Analysis of Richard Adams' Watership Down Essay

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Analysis of Richard Adams' Watership Down

Richard Adams novel, Watership Down, is the account of a group of rabbits trip to search out a new location to inhabit. After escaping the Sandleford Warren because of one rabbit’s instincts, nearly a dozen rabbits cross virgin country. Along the way, they run across a few other warrens. These places exhibit a completely different way of living to the fleeing group. What they learn is vital when they develop their own warren. From these places they manage to collect some rabbits to increase their size once they reach a resting point at their final destination. Each of the places they encounter is set up differently. These warrens contain a distinct and unique social system, belief and
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The warren of snares could be considered socialist because all the rabbits there are equal and no one has anything more than anyone else.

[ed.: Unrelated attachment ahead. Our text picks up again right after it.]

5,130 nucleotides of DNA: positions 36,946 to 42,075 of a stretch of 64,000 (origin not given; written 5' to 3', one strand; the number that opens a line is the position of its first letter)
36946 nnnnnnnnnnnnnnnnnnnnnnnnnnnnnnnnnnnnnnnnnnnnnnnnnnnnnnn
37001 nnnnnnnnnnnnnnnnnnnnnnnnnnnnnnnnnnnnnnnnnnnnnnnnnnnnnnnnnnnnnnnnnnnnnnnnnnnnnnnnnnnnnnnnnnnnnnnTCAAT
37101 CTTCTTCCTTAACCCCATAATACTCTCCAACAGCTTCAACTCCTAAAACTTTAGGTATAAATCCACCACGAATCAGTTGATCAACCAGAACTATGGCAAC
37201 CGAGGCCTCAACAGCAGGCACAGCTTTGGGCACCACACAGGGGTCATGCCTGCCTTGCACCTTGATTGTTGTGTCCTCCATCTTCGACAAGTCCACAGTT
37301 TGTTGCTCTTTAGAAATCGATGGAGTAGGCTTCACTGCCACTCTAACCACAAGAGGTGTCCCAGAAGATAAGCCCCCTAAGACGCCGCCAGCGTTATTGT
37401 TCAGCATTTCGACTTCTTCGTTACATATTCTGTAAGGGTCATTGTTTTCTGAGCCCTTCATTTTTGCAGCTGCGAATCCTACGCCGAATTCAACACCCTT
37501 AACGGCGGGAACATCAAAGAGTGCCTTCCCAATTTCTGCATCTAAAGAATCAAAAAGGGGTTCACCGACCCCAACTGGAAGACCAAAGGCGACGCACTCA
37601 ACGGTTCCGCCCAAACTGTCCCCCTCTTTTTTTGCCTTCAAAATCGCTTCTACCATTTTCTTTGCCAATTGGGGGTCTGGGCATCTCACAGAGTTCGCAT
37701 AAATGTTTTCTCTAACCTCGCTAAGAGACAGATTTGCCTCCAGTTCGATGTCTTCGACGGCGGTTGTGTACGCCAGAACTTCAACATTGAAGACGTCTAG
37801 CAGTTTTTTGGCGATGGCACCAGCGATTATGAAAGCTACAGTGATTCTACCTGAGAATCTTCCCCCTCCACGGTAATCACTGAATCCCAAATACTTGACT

Efrafa can only be explained as a totalitarian warren with General Woundwort clearly being the dictator. His military regime leaves the majority of his subjects unhappy. The entire warren “is organized to conceal its existence . . . the Owsla have every rabbit in the place under orders. You can’t call your life your own: and in return you have safety- if it’s worth having at the price you pay” (Adams 238-9). All dwellers of the warren have a marking that distinguishes them from other groups, controlling their time above ground. They also must defecate in a specific area and then conceal it. There are more rabbits than the warren can hold, with the majority of females unable to reproduce because of the overcrowding. All rabbits aspire to be in the Owsla and the Council because of the privileges and they have the best of everything (Adams 240). Woundwort maintains his power over the warren through fear and force, which, in the end, causes his great downfall.
The rabbits reach the Watership Down early on in the story, where they decide to remain and set up a government with the will of the people being the deciding factor in regulations. After discovering they are doeless, Bigwig convinces the does of Efrafa on the wonders of Watership Down, telling them “ . . .we mate with whom we chose and dig our own
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